From 6 April 2015, the definition of ‘worker’ also includes individuals who are provided with work experience provided pursuant to a specific course of education or training approved by, or under arrangements with, the Nursing and Midwifery Council.
Student nurses and student midwives who undertake work experience as part of a course of education or training approved by, or under arrangements with, the Nursing and Midwifery Council, now fall within the extended definition of a worker who may make a protected disclosure.
A student nurse or student midwife who makes a protected disclosure concerning their work experience may bring a claim against the person providing the work experience. Any claim brought will be determined in an employment tribunal.
Tax exemption for zero emission company cars
Cars which are wholly electrically propelled and, from 5 April 2010 onwards, all zero emission cars (ITEPA 2003, s 140) are subject to a five-year complete exemption from the taxable benefit charge, which ends 5 April 2015. As from 6 April 2015 it will revert to 9%.
Abolition of employer NICs for under 21s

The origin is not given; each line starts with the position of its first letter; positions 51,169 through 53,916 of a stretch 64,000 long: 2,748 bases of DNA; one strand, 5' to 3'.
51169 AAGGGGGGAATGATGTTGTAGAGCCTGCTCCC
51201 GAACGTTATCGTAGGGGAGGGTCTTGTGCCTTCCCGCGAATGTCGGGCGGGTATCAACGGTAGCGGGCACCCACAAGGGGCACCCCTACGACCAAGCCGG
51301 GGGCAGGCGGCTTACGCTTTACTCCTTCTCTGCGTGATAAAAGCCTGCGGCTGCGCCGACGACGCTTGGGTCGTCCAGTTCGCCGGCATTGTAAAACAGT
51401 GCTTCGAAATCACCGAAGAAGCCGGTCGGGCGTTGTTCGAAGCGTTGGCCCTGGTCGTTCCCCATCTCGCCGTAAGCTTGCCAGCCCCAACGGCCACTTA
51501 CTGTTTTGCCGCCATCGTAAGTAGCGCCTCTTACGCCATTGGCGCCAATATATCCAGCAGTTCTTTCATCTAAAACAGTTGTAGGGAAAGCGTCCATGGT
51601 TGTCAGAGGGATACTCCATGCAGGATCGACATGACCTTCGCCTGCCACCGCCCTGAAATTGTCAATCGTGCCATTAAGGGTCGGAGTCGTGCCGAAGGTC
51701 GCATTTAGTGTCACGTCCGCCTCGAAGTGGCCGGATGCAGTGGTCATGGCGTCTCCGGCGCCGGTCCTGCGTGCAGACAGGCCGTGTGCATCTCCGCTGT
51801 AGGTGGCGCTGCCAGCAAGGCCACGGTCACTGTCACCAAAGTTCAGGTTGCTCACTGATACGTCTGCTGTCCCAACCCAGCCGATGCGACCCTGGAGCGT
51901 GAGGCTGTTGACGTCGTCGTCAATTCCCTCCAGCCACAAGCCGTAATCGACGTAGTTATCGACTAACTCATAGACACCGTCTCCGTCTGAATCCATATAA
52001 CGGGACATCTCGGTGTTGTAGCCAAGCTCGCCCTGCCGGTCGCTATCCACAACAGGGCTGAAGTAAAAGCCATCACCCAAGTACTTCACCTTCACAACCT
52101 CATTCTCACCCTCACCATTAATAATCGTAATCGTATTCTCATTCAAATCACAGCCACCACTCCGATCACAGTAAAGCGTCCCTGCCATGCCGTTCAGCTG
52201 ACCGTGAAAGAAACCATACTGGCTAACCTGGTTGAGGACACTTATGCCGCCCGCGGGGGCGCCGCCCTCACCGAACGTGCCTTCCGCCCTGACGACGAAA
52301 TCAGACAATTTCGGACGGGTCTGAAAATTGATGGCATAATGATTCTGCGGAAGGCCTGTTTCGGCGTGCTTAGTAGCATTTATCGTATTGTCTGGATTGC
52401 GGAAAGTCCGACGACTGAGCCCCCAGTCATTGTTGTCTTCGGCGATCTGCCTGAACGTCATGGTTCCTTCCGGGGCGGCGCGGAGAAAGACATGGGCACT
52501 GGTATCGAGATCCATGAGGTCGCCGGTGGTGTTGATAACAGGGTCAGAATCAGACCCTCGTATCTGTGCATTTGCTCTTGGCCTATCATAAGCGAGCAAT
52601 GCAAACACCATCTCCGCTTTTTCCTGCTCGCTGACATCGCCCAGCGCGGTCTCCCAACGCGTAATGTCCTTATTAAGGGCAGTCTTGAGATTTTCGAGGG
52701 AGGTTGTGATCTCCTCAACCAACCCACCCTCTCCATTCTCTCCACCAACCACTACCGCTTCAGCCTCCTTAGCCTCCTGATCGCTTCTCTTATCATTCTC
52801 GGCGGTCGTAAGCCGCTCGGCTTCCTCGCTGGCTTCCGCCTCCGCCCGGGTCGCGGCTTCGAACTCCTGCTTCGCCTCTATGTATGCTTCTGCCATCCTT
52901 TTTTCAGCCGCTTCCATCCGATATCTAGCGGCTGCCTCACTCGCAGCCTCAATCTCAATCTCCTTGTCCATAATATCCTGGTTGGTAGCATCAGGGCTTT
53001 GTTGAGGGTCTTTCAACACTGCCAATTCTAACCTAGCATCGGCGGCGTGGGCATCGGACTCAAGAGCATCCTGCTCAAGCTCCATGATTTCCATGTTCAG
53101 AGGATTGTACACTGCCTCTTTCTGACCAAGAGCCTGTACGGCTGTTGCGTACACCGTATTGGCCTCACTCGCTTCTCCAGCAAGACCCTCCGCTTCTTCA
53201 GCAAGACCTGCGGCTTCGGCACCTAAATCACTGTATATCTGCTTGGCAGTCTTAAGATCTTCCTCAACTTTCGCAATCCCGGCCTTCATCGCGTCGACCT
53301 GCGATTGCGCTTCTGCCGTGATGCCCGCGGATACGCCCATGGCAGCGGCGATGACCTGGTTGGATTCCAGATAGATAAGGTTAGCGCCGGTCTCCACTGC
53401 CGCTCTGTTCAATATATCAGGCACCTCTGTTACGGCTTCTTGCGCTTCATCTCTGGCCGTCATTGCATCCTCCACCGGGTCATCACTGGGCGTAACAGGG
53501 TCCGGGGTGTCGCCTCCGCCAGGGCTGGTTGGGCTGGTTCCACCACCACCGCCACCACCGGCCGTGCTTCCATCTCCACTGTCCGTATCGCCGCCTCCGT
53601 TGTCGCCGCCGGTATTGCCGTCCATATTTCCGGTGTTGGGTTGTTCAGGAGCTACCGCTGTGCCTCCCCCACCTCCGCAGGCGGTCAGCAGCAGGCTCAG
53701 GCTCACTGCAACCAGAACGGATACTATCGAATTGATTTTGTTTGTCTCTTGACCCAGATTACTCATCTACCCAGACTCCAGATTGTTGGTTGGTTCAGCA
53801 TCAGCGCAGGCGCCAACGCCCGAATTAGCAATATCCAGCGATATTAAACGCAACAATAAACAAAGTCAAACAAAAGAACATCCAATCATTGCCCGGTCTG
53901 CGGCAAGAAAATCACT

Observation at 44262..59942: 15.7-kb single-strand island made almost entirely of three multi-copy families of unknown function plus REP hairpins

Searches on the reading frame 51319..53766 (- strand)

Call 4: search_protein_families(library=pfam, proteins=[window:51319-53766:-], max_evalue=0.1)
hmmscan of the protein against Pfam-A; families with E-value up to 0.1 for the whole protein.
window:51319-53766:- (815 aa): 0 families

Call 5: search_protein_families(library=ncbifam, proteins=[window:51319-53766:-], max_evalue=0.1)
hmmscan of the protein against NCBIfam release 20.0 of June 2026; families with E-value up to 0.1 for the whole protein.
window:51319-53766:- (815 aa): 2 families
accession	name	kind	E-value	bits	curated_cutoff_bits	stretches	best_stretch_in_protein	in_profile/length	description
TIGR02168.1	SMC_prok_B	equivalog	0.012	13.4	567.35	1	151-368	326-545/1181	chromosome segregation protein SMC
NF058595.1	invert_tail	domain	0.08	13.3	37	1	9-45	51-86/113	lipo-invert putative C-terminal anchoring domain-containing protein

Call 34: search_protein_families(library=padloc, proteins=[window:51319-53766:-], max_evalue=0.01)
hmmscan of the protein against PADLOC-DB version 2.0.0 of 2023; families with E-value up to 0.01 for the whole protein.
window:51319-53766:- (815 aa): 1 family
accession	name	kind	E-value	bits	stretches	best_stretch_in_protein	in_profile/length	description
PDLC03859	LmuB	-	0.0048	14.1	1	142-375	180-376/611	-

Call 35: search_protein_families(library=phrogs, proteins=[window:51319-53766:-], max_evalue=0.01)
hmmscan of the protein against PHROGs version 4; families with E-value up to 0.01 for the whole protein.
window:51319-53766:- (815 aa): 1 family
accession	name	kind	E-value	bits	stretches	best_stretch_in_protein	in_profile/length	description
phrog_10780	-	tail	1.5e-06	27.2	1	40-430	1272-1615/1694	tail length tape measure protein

From 6 April 2015, under amendments made by s 9 of the National Insurance Contributions Act 2014, employers will no longer have to pay secondary Class 1 NICs on earnings up to the Upper Secondary Threshold for employees under 21 years of age.
Income tax changes
From 6 April 2015, various employment related changes relating to income tax will be made to include increasing the basic rate of personal tax allowance for 2015/16 to £10,600. An overview of the provisions of the Finance Bill 2015 has been published by the government.
Pensions: changes to qualifying earnings figures
From 6 April 2015 the figures for the lower and upper earnings boundaries will be increased to £5,824 and £42,385 respectively for the 2015/16 tax year.
The automatic enrolment and re-enrolment earnings trigger for the 2015/16 tax year is also set out and will remain at £10,000.
Lexis Nexis, 3 April 2015